White supremacy attested from
1884, American English;
white flight is from 1966, American English.
White way "brightly illuminated street in a big city" is from 1908.
White flag of truce or surrender is from c. 1600.
White lie is
attested from 1741. White Christmas is attested from 1847. White House
as the name of the U.S. presidential residence is recorded from 1811.
White water "river rapids" is recorded from 1580s. White Russian
"language of Byelorussia" is recorded from 1850; the mixed drink is
from c. 1978. Astronomical white dwarf is from 1924. White witch, one
who used the power for good, is from 1620s.
etymonline emphasis added
In English, the earliest linguistic marker of evil seems to be connected to our ancient superstitious fear of the dark:
Old English deorc "dark, obscure, gloomy; sad, cheerless; sinister,
from Proto-Germanic *derkaz
(cognates: Old High German
tarchanjan "to hide, conceal").
"Absence of light" especially at night
is the original meaning.
Application to colors is 16c.
etymonline emphasis added
The PIE meaning of black was closer to light than dark, and expanded to its current meaning of dark from its ancient meaning of shining blaze with ambiguity that seems to have delayed its eventual displacement of swart:
Old English blæc "dark,"
from Proto-Germanic *blakaz "burned"
(cognates: Old Norse blakkr "dark," Old High German blah "black,"
Swedish bläck "ink," Dutch blaken "to burn"),
from PIE *bhleg- "to
burn, gleam, shine, flash"
(cognates: Greek phlegein "to burn,
scorch," Latin flagrare "to blaze, glow, burn"),
from root bhel- (1)
"to shine, flash, burn;" see bleach (v.).
The same root produced Old English blac "bright, shining, glittering,
pale;" the connecting notions being, perhaps, "fire" (bright) and
"burned" (dark). The usual Old English word for "black" was sweart
(see swart). According to OED: "In ME. it is often doubtful whether
blac, blak, blake, means 'black, dark,' or 'pale, colourless, wan,
Used of dark-skinned people in Old English.
Of coffee, first attested 1796.
Meaning "fierce, terrible, wicked" is
The color of sin and sorrow since at least c. 1300;
"with dark purposes, malignant" emerged 1580s (as in black magic).
Black face in reference to a performance style originated in U.S., is
Black flag, flown (especially by pirates) as a signal of
"no mercy," from 1590s.
Black dog "melancholy" attested from 1826.
Black belt is from 1875 in reference to districts of the U.S. South
with heaviest African population;
1870 with reference to fertility of
soil; 1913 in judo sense.
Black power is from 1966, associated with
etymonline emphasis added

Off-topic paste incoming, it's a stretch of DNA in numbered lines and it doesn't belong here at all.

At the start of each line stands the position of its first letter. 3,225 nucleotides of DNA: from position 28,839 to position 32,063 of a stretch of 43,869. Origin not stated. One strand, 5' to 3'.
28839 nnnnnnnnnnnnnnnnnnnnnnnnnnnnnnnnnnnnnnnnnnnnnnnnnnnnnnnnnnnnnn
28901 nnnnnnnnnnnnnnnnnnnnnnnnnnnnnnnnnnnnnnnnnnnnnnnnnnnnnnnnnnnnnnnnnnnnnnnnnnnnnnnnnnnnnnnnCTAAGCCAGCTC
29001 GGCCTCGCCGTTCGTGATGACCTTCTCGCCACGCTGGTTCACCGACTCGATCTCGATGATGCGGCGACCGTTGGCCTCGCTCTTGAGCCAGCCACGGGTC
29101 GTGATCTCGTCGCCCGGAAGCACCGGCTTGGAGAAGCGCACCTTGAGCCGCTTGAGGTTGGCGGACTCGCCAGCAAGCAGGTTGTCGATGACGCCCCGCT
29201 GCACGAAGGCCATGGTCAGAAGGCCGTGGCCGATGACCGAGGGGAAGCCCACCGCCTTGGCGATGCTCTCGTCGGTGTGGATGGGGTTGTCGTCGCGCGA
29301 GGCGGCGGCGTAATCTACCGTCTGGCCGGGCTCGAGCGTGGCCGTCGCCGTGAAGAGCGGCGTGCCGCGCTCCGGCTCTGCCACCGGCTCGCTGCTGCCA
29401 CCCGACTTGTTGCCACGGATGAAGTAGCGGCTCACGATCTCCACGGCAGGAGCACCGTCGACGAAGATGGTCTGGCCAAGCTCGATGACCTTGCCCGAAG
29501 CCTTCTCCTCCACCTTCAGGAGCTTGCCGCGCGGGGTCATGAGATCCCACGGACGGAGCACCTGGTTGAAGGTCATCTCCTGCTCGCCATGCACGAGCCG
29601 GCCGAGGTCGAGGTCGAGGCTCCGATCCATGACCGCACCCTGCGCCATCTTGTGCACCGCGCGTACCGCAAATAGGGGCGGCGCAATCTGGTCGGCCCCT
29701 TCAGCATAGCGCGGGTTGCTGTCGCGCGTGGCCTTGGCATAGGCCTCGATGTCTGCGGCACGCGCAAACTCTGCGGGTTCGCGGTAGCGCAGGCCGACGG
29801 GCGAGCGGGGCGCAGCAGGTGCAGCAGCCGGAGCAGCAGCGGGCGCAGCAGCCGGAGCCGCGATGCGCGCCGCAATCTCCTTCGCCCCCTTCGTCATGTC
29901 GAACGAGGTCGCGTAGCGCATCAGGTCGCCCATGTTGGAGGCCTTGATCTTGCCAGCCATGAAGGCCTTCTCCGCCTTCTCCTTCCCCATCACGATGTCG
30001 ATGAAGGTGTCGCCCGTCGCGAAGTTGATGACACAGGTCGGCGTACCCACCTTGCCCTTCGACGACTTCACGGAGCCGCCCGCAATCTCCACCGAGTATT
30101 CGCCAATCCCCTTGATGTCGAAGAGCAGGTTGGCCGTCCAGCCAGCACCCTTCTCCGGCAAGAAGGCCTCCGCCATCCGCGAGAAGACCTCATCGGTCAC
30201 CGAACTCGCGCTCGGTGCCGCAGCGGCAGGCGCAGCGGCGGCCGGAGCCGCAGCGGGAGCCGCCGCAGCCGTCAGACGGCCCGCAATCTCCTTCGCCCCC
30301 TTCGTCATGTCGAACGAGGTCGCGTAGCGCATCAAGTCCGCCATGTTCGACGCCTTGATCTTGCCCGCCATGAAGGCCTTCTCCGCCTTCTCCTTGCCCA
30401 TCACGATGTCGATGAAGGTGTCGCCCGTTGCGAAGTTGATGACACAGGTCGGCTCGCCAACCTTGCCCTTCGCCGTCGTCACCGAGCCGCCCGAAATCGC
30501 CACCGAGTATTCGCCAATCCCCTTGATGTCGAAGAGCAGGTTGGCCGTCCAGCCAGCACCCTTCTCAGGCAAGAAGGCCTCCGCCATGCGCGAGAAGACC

Notice in Old English that black seems to describe how the sun had "burned" the skin of darker people before most of the moral connotations had been added to the word. Perhaps since that benign observation, ethnocentricity has motivated evil "white" people to use the ancient coincidence of "light" to justify their evil actions and motivations toward "black" people. The usage of white to refer to "light-skinned" people of European extraction is attested from the 1600s, when the trade of African slaves began to expand in Europe. That seems to suggest the birth of an ethnocentric bias, but why should we throw out the rest of our clean linguistic baby with their filthy cultural bathwater?
Generations of real attacks by "light-skinned" people against "dark-skinned" people have generated a large pool of real offense. We all need to address these offenses honestly, but skin color is just as much a cultural pretense today as it always has been. There is no benefit in backlogging these racial offenses onto benign expressions that have absolutely no connection to real racial offenses. It would be better to use these neutral idioms to prompt some honest soul searching to wash the egocentricity from our own hearts and minds.
There is nothing intrinsically racist about the expression white lie, but there is a perceived insult in the minds of offended people, who have legitimate reasons to be sensitive. As intelligent communicators, we can certainly track three levels of linguistic offense:
- The intrinsic offense of defective communication: words have definite meaning
- The perceived offense of emotional sensitivity: some people take offense
- The real offense of verbal attacks: some people give offense
White lie and a host of other white idioms are offensive to people who are emotionally sensitive to deep grievances. The real offenses are wrapped up in the pretense of skin color. Although this color pretense has imposed racial connotations upon these idioms, we can continue using them with their legitimate meanings, but it is in our best interest to respect the sensibilities of our audience.